I stepped to the calendar and counted the days from planting. TEN. Oh no!

It felt like the bottom had dropped out from under me – like the roller coaster ride where suddenly a downward motion happens at high speeds and you feel there is no stomach, no body, no carriage, no track, and no earth beneath you. Just emptiness. Screaming, black, earth-disappearing emptiness.

My little seeds! Are they all dead? Will they not come up? I did everything for them I knew to do. I double-dug the ground, down a foot. I fertilized it. I put fresh, ready topsoil over it all. I planted on the right date. I covered the beds with leaves and black plastic when it snowed (and in the process finally understood why being wet and cold makes you die so much faster than just being cold). I’ve never planted my own garden before; my mother always did it when we were young. Greenery magically sprouted under her touch. But I suddenly began questioning the reliability of the entire process, of the whole system. Why did I think those ugly, tiny bits of flotsam would turn into green, living, edible plants? Perhaps they wouldn’t – perhaps for me, when it comes to my efforts, that little part of the universe is broken.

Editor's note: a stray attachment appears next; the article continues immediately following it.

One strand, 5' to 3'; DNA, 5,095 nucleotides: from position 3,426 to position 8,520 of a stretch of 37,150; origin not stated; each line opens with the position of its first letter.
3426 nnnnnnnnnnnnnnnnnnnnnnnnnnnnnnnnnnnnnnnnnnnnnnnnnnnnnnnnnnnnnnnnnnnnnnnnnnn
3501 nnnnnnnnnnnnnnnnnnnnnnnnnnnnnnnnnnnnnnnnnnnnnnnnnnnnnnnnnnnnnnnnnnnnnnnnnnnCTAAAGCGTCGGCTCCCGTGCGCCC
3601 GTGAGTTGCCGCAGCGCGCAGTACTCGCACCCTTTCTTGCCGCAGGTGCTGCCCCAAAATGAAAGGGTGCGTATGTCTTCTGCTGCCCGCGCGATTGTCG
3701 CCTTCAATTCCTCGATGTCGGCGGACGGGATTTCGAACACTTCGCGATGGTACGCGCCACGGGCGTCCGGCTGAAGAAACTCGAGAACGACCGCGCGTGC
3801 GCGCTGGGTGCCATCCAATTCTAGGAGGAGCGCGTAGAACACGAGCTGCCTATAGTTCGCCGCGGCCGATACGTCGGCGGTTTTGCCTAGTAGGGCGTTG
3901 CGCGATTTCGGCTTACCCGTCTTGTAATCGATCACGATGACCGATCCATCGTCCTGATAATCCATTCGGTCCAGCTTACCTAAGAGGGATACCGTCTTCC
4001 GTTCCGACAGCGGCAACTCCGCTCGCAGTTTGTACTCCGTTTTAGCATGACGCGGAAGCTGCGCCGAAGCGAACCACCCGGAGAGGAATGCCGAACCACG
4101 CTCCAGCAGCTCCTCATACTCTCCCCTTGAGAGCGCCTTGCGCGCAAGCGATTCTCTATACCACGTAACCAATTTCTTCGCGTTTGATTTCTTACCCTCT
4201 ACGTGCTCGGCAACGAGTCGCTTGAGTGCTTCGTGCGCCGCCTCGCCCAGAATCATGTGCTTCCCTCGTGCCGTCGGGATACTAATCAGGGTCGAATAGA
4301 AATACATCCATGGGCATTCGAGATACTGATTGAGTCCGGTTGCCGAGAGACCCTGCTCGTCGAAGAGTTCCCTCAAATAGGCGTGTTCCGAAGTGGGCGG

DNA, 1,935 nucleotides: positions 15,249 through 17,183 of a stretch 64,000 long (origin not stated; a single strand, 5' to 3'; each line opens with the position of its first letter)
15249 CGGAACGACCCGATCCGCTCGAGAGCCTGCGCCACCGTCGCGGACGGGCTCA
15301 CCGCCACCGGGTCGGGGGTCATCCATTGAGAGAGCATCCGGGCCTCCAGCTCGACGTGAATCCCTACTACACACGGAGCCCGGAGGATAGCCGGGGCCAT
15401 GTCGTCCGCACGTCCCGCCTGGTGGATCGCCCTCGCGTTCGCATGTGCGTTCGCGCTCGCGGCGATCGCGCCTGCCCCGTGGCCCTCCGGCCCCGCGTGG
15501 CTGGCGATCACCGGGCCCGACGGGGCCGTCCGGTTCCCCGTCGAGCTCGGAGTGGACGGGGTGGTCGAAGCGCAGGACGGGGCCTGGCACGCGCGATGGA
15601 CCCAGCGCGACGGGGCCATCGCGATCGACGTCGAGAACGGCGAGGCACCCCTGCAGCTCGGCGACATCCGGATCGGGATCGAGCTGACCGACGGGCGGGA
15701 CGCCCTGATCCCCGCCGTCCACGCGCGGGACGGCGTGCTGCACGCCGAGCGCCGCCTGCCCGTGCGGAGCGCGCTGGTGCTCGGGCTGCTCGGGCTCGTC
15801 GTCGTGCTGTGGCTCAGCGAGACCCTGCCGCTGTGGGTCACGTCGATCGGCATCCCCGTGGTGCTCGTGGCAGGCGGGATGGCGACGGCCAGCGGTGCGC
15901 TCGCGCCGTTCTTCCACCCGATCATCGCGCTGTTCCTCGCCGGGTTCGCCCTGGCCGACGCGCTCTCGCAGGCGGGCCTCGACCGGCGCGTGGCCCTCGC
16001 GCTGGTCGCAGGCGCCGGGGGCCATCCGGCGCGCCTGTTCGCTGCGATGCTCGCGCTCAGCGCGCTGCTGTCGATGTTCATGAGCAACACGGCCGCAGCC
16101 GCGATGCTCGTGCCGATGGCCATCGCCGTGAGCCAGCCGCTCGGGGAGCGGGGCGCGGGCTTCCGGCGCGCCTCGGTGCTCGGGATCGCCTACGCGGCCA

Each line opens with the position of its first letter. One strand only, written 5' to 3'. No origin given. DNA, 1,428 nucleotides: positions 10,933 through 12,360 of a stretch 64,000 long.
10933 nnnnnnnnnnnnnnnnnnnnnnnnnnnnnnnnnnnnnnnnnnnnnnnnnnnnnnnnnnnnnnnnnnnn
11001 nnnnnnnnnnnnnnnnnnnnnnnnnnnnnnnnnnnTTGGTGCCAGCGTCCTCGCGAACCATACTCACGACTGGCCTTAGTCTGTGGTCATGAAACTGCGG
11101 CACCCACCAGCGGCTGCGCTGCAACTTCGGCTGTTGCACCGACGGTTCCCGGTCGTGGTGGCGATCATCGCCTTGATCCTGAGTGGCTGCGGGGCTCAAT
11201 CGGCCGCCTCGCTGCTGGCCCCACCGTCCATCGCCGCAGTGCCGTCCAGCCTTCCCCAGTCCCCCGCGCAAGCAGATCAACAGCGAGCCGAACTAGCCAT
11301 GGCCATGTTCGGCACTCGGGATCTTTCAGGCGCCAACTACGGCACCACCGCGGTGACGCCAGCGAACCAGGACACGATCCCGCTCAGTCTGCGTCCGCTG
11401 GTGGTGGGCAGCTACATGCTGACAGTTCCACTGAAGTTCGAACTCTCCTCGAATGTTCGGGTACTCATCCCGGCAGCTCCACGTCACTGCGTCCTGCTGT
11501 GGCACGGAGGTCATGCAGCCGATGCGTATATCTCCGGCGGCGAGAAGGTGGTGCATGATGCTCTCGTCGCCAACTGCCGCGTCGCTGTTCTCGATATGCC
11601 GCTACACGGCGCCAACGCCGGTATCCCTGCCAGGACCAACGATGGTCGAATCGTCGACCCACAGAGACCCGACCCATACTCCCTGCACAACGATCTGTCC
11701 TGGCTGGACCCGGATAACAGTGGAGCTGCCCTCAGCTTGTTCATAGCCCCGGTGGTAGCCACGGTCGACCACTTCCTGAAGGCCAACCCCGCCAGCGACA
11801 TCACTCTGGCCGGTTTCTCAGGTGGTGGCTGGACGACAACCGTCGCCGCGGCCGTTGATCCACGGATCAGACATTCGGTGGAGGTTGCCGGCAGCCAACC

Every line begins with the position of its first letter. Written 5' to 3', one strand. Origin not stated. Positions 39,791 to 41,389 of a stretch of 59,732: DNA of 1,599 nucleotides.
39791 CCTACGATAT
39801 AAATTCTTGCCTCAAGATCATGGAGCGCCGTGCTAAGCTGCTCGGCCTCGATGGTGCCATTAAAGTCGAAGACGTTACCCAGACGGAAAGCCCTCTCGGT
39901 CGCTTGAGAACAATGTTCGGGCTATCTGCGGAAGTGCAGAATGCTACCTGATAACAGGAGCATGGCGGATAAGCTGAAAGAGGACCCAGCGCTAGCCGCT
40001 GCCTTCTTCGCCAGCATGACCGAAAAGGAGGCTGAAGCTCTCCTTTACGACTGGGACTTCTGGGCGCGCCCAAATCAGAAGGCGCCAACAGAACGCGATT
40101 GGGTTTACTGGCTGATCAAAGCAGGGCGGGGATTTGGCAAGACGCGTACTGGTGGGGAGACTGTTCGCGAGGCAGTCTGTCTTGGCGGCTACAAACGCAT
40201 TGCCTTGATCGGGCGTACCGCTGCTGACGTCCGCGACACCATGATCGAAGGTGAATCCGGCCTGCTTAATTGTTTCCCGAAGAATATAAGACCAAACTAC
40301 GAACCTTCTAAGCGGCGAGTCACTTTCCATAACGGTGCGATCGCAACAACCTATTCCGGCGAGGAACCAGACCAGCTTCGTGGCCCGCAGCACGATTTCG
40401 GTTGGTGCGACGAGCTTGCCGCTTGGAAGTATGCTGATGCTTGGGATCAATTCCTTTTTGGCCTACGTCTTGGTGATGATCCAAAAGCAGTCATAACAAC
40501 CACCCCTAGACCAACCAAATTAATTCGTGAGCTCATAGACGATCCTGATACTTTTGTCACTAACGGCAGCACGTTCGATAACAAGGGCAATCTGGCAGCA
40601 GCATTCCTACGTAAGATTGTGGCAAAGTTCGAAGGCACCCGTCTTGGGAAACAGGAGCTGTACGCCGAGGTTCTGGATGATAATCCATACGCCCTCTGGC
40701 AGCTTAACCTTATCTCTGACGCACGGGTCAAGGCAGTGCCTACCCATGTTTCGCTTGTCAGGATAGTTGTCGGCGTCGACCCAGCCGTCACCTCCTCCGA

I seriously did doubt whether it’s really going to work. After all, I’ve seen others do it, but this being my first time, have never actually experienced it before myself. And today, today is day ELEVEN, but still no sprouts. I used organic, heirloom seeds, which means they haven’t been treated with chemicals and don’t say “guaranteed to grow” on the seed packet.

Lord, nothing might come of all this.

This is what you’re tense about. This is your life right now. You’ve voluntarily (and sometimes involuntarily) given up thing after thing, desire after desire. You’ve let every seed I’ve given you die and enter the ground. You’ve spent a life, now, consistently and willingly enduring loss. Suddenly, with only My promises to go on but no prior experience to assure you, you notice nothing has germinated yet, and the bottom drops from your stomach and you wonder – is it broken for me? I’ve done everything I could, but maybe it won’t work for me. Maybe it will all stay this way – dead, brown dirt. Lord, what if I have no happy ending?